After Lac-Megantic, the Department of Transportation did issue an emergency order that trains may not be left with their engines running while sitting unattended on tracks without “specific” permission. Yet this practice continues and if the railroad receives a complaint about it, they will assert that they were “allowed” to do that. Why ? Because it says in the small print only that they have to have “a plan” (inconveniently in a drawer somewhere ?) for leaving the railroad cars unattended with their engines running.
Also mandated after Lac-Megantic, the railroads must notify state emergency officials whenever they’re going to be sending any train through a state that has more than a million gallons of oil being transported. But anything less than that and the states won’t get notified. Even when notifications are transmitted that’s no guarantee that the information will reach the local community level.
Recently President Obama vetoed the bill approving the Keystone XL tar sands oil pipeline modification. A Senate vote to override the veto fell short on Wed, March 4th. That certainly is okay with me. I wonder however who that pipeline actually benefits financially. What I found was that it is an indication of the power of the oil industry over this country. The very first order of business when the Republicans took over the Senate was a bill related to an oil pipeline for a foreign oil company to get their product passed through our country to the Gulf coast refineries and ports for export to other countries. Personally, I wonder if the whole Keystone issue isn’t simply a distraction from the more serious concerns that Stern highlighted in his rail tanker car report.
Officially, the reason the president vetoed the bill “is that it circumvents a long-standing administrative process for evaluating whether or not infrastructure projects like this are in the best interest of the country.”, according to White House Press Secretary Josh Earnest. In an op-ed piece in the NY Times, Jonathan Waldman suggests that “Getting behind a law holding pipelines to higher standards seems an executive act far more courageous than a veto.” while acknowledging that “In the generation since, regulations have actually gotten laxer . . .”
In the Marcus Stern interview, one of the arguments for a pipeline – not needing to transport by rail any longer was ably refuted. He said – “… the reasons I think that producers and refiners have turned to rail is because pipelines are just so difficult to get approved. You can look at the Keystone XL Pipeline – the big debate over it – and it’s become a lightning rod for this whole discussion. But building pipelines is very contentious. And in addition to that, it takes a lot of time to do it. There’s a big upfront expense. And by the time they were putting pipelines into North Dakota, the North Dakota play might be played out.”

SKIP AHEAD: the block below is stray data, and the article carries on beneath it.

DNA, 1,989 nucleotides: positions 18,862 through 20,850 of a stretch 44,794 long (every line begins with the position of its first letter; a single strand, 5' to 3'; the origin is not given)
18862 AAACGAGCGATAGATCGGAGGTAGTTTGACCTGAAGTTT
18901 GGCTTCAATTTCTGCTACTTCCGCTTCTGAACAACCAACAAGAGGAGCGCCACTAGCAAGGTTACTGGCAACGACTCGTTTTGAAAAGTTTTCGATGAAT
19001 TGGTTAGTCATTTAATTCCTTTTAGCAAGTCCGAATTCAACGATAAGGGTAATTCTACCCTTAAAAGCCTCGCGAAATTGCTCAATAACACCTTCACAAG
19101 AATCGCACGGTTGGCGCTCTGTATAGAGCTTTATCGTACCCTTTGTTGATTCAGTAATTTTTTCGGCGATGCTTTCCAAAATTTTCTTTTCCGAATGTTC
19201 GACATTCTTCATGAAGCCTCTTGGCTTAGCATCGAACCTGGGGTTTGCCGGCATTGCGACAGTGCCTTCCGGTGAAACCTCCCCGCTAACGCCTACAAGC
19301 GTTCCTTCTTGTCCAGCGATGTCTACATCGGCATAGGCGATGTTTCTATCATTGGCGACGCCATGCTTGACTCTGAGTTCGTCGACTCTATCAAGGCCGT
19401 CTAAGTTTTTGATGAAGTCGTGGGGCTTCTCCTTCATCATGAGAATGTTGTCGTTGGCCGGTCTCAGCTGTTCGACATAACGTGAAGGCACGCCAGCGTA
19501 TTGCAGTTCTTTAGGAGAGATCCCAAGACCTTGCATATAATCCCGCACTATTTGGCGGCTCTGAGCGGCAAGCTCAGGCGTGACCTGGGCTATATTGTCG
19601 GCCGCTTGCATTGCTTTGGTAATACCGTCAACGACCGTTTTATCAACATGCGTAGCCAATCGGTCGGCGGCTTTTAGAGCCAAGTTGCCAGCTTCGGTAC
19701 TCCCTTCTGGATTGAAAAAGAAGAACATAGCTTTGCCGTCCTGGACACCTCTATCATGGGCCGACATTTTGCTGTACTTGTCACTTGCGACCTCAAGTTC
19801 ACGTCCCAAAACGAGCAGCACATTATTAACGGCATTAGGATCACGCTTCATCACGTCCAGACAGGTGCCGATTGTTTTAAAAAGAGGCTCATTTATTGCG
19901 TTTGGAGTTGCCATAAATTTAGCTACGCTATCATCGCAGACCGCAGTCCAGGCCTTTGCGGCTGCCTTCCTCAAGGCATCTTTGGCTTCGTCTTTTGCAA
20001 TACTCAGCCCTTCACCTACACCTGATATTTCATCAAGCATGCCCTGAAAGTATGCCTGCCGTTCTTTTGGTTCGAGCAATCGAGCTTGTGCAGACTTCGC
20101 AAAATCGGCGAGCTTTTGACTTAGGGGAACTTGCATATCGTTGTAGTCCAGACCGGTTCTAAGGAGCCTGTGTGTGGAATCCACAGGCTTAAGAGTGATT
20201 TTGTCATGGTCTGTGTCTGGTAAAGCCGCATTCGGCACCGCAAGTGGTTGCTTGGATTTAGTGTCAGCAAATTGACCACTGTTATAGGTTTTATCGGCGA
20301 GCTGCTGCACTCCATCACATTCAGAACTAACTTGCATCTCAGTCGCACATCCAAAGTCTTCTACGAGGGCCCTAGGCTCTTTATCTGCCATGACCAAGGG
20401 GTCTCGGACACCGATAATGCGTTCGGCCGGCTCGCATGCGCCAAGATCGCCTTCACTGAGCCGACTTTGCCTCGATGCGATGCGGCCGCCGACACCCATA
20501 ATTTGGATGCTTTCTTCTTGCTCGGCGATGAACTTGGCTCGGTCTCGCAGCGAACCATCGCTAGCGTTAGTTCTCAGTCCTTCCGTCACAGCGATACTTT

A lot of the Keystone Pipeline already exists as part of an infrastructure that has been built over the last 50 years. All the uproar is about “straightening” it and adding the final completing link to the Gulf Coast. So this pipeline infrastructure project just may not really make either economic or environmental sense. The Alberta Canada Premier, Jim Prentice, puts the issue bluntly this way – “under the Free Trade Agreement . . . this is a free-market product that’s moving across the North American continent one way or the other. Right now, in the absence of pipeline capacity, it will be increasingly carried by railcars. That is not the safest way. It’s not the most environmentally responsible way to carry hydrocarbons”. And it is no surprise that he believes that “… pipelines are an infinitely better choice”. Clearly, blocking further progress to finish the Keystone pipeline won’t ever prevent Canada from extracting its tar sands oil.